Despite the new Help to Buy scheme, a study of 2,000 under 35s reveals widespread pessimism about the chances of homeownership.
The report for L&Q shows that around 70 per cent of those saving for a deposit have become so disillusioned they have stopped saving and spent the money on holidays, cars or bills.
Lucy Chitty, Assistant Director of Sales for L&Q said: "It's clear that despite signs of recovery, many of the younger generation view the prospects of owning their own home as an unlikely dream.'The study shows many are disheartened in their attempts to get on the property ladder and have abandoned efforts to save for a home altogether.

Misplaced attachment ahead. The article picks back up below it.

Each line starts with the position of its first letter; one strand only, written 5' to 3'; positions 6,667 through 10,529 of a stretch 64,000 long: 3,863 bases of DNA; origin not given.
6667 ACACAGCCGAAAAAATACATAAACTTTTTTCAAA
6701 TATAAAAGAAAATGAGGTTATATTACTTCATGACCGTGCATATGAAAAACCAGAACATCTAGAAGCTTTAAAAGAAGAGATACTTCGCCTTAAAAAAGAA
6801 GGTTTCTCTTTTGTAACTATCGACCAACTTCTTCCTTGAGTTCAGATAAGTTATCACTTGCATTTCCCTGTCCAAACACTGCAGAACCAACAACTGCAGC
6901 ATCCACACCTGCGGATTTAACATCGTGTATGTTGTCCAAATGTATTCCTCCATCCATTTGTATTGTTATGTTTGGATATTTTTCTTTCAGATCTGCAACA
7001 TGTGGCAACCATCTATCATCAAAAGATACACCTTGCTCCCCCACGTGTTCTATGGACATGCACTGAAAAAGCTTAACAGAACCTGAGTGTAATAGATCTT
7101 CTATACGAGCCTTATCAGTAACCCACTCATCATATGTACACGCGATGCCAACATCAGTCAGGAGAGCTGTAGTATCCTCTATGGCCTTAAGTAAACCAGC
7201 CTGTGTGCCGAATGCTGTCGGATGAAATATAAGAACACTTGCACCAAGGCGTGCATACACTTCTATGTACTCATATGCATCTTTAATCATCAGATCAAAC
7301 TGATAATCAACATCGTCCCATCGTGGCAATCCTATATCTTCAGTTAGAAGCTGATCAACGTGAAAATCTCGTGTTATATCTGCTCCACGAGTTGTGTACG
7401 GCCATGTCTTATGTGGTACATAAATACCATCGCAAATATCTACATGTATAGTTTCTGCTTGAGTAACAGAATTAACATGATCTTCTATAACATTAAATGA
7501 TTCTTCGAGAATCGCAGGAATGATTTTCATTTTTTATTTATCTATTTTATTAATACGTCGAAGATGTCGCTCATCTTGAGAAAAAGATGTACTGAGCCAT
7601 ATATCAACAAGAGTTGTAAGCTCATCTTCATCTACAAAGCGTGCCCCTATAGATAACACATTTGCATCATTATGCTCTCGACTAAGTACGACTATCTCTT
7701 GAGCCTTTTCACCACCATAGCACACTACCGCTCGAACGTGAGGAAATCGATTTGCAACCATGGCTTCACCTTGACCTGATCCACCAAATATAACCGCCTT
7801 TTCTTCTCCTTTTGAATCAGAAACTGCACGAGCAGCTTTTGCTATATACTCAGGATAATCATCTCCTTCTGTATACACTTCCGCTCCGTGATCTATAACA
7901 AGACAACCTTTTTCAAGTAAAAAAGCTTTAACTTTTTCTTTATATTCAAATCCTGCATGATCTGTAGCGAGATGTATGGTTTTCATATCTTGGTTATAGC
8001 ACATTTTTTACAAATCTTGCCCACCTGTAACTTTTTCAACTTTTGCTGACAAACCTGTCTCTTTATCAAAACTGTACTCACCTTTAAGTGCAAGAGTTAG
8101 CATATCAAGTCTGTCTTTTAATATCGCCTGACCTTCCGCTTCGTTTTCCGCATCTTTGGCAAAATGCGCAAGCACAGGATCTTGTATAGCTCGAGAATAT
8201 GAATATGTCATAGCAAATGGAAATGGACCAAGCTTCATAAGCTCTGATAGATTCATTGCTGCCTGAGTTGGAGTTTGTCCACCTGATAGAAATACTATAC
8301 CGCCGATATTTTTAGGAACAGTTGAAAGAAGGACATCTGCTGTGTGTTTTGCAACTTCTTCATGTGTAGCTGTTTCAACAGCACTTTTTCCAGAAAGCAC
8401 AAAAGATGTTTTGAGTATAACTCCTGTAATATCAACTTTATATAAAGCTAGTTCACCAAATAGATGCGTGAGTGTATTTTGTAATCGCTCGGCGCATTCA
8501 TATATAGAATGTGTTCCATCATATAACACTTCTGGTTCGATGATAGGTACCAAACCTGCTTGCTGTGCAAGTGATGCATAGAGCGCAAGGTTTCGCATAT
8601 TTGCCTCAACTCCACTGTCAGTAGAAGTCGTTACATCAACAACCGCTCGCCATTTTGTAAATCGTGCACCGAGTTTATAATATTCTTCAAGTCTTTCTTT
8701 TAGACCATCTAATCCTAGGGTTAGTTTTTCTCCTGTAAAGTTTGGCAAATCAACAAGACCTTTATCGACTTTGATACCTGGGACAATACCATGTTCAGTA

"Many people now see becoming a homeowner as so unrealistic that they've decided to splash money on temporary luxuries or intangible things, further reducing their ability to buy property in the future."
The study showed that three quarters of the 2,000 under 35s describe themselves as 'nowhere near' to even getting on the property ladder.
Indeed, seven in ten think it will be at least five years or more before they can become a homeowner and just over 80 per cent said it was becoming less realistic to expect to own a home in Britain.
The average person thought 33 was the earliest age people could realistically hope to get on the ladder, after having saved for a deposit for at least six years.Reuse content